Jiyong Lee

Assistant Professor - Chemistry
The Lee Lab
Tags: Biochemistry and Chemical Biology Organic Chemistry

Professional Preparation

Post. Doc.
The Scripps Research Institute - 2012
UT Southwestern Medical Center - 2009
Yonsei University - 2001
Yonsei University - 1999


Synthesis of Optically Active Phthaloyld-Aminooxy Acids froml-Amino Acids orl-Hydroxy Acids as Building Blocks for the Preparation of Aminooxy Peptides 2000 - Journal Article


Assistant Professor
University of Texas at Dallas [2012–Present]
Research Associate
The Scripps Research Institute [2009–2012]
Graduate Student Research Assistant
UT Southwestern [2005–2009]
Graduate Student
UT Southwestern [2005–2009]

News Articles

Professor Uses Chemistry and Protein Research to Battle Disease
Lee’s research focuses on using chemistry-based approaches and technologies to address challenging problems in biology and medicine. His work on the intricacies of interactions among proteins, for example, has applications to better understanding how protein malfunctions contribute to neurodegenerative diseases such as Alzheimer’s and spinocerebellar ataxia. “Understanding protein-protein interaction is very important for biology, medicine and drug discovery,” Lee said. “However, current technologies are limited. They give us static information about protein interaction, but what we need is to track how proteins behave in real-time, throughout the protein’s lifetime. “I’m developing chemistry-based technology for this kind of study, which hopefully will allow us to develop new drugs that maximize potency while minimizing side effects,” said Lee, who is co-inventor on three patents.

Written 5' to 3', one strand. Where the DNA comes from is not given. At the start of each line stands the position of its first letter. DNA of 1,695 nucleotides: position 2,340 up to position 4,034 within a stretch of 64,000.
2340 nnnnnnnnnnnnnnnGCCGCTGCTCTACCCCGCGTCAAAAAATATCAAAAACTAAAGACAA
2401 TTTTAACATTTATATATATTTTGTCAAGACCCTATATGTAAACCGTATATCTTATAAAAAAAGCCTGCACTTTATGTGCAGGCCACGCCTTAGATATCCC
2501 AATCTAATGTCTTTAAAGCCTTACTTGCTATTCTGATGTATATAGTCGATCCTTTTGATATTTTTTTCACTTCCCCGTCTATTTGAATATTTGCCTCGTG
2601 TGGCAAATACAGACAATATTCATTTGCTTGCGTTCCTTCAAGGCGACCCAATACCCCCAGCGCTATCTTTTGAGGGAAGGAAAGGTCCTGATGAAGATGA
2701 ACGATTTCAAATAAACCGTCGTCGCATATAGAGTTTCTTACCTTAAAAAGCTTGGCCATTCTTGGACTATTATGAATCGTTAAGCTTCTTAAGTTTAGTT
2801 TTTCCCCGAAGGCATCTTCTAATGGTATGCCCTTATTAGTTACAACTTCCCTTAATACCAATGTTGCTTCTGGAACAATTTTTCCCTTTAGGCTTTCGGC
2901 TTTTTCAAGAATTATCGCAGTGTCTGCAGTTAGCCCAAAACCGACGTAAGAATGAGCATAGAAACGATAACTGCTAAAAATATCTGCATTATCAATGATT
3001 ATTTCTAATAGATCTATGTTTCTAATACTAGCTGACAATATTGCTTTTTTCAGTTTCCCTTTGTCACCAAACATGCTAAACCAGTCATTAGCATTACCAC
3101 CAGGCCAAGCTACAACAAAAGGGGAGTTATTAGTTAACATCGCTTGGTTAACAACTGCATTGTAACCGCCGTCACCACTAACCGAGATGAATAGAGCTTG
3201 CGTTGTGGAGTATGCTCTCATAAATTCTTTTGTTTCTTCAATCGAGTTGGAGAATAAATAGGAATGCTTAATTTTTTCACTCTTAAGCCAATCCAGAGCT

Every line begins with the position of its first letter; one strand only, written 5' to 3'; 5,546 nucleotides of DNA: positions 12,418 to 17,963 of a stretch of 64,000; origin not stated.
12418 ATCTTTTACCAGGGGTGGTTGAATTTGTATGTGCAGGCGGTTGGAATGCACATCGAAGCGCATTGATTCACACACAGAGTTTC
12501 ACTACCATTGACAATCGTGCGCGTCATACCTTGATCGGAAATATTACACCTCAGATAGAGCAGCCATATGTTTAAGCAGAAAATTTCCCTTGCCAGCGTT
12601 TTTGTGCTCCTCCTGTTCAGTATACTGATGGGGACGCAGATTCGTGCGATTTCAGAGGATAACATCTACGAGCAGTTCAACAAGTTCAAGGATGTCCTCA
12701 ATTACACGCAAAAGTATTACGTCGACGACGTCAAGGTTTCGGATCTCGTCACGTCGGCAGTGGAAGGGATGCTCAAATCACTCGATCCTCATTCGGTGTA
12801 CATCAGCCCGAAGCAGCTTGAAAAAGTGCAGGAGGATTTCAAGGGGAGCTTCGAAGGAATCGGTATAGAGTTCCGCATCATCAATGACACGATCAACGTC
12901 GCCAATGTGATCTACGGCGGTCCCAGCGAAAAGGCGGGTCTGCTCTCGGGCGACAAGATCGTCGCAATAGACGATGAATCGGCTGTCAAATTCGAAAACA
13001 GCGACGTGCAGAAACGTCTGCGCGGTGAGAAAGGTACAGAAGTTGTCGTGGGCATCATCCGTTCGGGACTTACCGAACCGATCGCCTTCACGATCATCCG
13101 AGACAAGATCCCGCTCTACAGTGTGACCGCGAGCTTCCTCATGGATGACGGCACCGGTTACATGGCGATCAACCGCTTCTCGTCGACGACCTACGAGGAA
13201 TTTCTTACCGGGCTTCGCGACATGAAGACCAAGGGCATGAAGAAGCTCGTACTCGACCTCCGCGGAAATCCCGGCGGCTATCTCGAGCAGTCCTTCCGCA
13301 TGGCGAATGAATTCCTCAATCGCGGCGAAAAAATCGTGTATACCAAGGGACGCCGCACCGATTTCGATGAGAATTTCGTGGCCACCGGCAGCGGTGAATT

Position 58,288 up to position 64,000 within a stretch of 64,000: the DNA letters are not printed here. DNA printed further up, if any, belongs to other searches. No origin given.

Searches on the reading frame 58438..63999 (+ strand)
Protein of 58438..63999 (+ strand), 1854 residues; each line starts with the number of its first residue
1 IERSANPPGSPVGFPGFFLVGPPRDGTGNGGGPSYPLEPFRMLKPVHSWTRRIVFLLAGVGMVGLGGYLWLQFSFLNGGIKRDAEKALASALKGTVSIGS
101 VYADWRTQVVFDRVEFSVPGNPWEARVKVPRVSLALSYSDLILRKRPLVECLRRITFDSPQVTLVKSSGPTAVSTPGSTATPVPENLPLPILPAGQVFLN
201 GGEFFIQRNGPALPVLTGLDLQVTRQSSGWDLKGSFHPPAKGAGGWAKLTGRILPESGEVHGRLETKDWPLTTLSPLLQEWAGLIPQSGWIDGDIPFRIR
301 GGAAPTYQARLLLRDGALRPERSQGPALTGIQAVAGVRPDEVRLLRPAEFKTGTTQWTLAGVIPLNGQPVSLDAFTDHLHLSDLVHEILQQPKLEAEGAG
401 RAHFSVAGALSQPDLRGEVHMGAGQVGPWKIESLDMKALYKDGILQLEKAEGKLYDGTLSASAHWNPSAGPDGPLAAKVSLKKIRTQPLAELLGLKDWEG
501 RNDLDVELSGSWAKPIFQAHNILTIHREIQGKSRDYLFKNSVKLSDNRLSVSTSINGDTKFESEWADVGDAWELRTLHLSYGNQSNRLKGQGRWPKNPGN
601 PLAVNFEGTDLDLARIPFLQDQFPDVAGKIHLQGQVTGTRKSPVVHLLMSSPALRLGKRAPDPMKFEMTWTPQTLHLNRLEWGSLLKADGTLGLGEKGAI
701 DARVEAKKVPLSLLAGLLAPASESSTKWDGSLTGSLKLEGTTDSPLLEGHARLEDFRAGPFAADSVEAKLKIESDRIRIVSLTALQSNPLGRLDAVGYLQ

Grant Will Fund Team's Breast Cancer Work
The Cancer Prevention and Research Institute of Texas (CPRIT) recently awarded a grant to Dr. Jiyong Lee, assistant professor of chemistry at The University of Texas at Dallas, for research that may lead to more effective treatments for breast cancer and methods to prevent its recurrence in patients.
Lee’s CPRIT grant of $194,500 will support research aimed at identifying biological targets on breast cancer stem cells that might be susceptible to novel tumor-suppressing drugs.
University Scientists Isolate Cancer Stem Cells Using Novel Method
Researchers at The University of Texas at Dallas have devised a new technique to isolate aggressive cells thought to form the root of many hard-to-treat metastasized cancers — a significant step toward developing new drugs that might target these cells. 
“Our lab is interested in finding ways to prevent cancer recurrence,” said Dr. Jiyong Lee, assistant professor in the Department of Chemistry and Biochemistry in the School of Natural Sciences and Mathematics at UT Dallas. “The problem is, not all cancer cells are equal.